I’m not sure I agree with your last point, “If your staff is bright enough to work for you, they’re bright enough to figure out part of the digital marketing arsenal.” As oxymoronic as it sounds agency people are reluctant to change. In my opinion, to be successful an agency needs to hire some key staff, with the requisite skills, to inculcate the digital perspective.

  • http://musingonmarketing.com/ James

    Right after college I worked in Rock & Roll and worked some Van Halen shows. Later, after I got a job as an Account Executive at Ted Bates, the very conservative ad agency, a female friend and colleague from that time was working as their stage manager. She came to visit me at the agency decked out in black leather pants complete with David Lee Roth backside cutouts. Of course I had to give her a tour of the agency :-)

    I am now one of the gurus you describe. I agree with much of what you are saying. Having me here allowed this small agency to enter the online space but, even using my virtual team of freelancers and subcontractors, client demands are rapidly out stripping our collective ability to fake it.

    I’m not sure I agree with your last point, “If your staff is bright enough to work for you, they’re bright enough to figure out part of the digital marketing arsenal.” As oxymoronic as it sounds agency people are reluctant to change. In my opinion, to be successful an agency needs to hire some key staff, with the requisite skills, to inculcate the digital perspective.

  • http://nickyjameson.com/ Nicky Jameson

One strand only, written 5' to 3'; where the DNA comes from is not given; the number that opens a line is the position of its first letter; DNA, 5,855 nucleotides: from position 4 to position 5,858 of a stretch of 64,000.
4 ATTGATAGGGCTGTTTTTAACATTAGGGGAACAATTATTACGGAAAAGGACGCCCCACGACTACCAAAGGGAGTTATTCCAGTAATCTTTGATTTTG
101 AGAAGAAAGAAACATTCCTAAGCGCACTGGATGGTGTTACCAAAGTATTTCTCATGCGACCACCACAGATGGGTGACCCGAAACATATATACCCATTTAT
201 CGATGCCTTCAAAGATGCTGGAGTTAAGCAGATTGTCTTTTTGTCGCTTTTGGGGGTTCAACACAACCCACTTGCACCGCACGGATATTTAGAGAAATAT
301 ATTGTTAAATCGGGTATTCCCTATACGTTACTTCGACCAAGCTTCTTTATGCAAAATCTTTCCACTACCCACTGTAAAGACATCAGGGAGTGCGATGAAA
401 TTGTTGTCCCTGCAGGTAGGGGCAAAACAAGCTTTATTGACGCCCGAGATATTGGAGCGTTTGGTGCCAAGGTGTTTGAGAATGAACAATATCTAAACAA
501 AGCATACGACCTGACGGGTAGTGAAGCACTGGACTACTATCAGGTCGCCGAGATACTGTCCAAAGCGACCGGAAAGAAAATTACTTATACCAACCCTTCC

I agree all parts of the organization understand digital marketing. They should also understand its importance and impact and, more importantly, their own role in it. But to do this they need to understand marketing and their role it it. I don’t find this is currently the case (at least not widely). Marketing – and therefore digital marketing and social media marketing – are siloed into the “Marketing Department” and unless they can flow outwards strategically, it will stay siloed.

    With regard to one guru doing/knowing it all – I agree with your points except the last one. In most organizations a team approach is used, indeed required. I’d be wary of any guru that says they can do it all, and for every component of their plan agencies should be asking about the execution. For the last point I agree with James. In house staff can’t always figure it out and sometimes don’t have the time or skills to do so… you need to have outside ideas and skills to complement theirs.
    Interesting post.

  • http://nickyjameson.com Nicky Jameson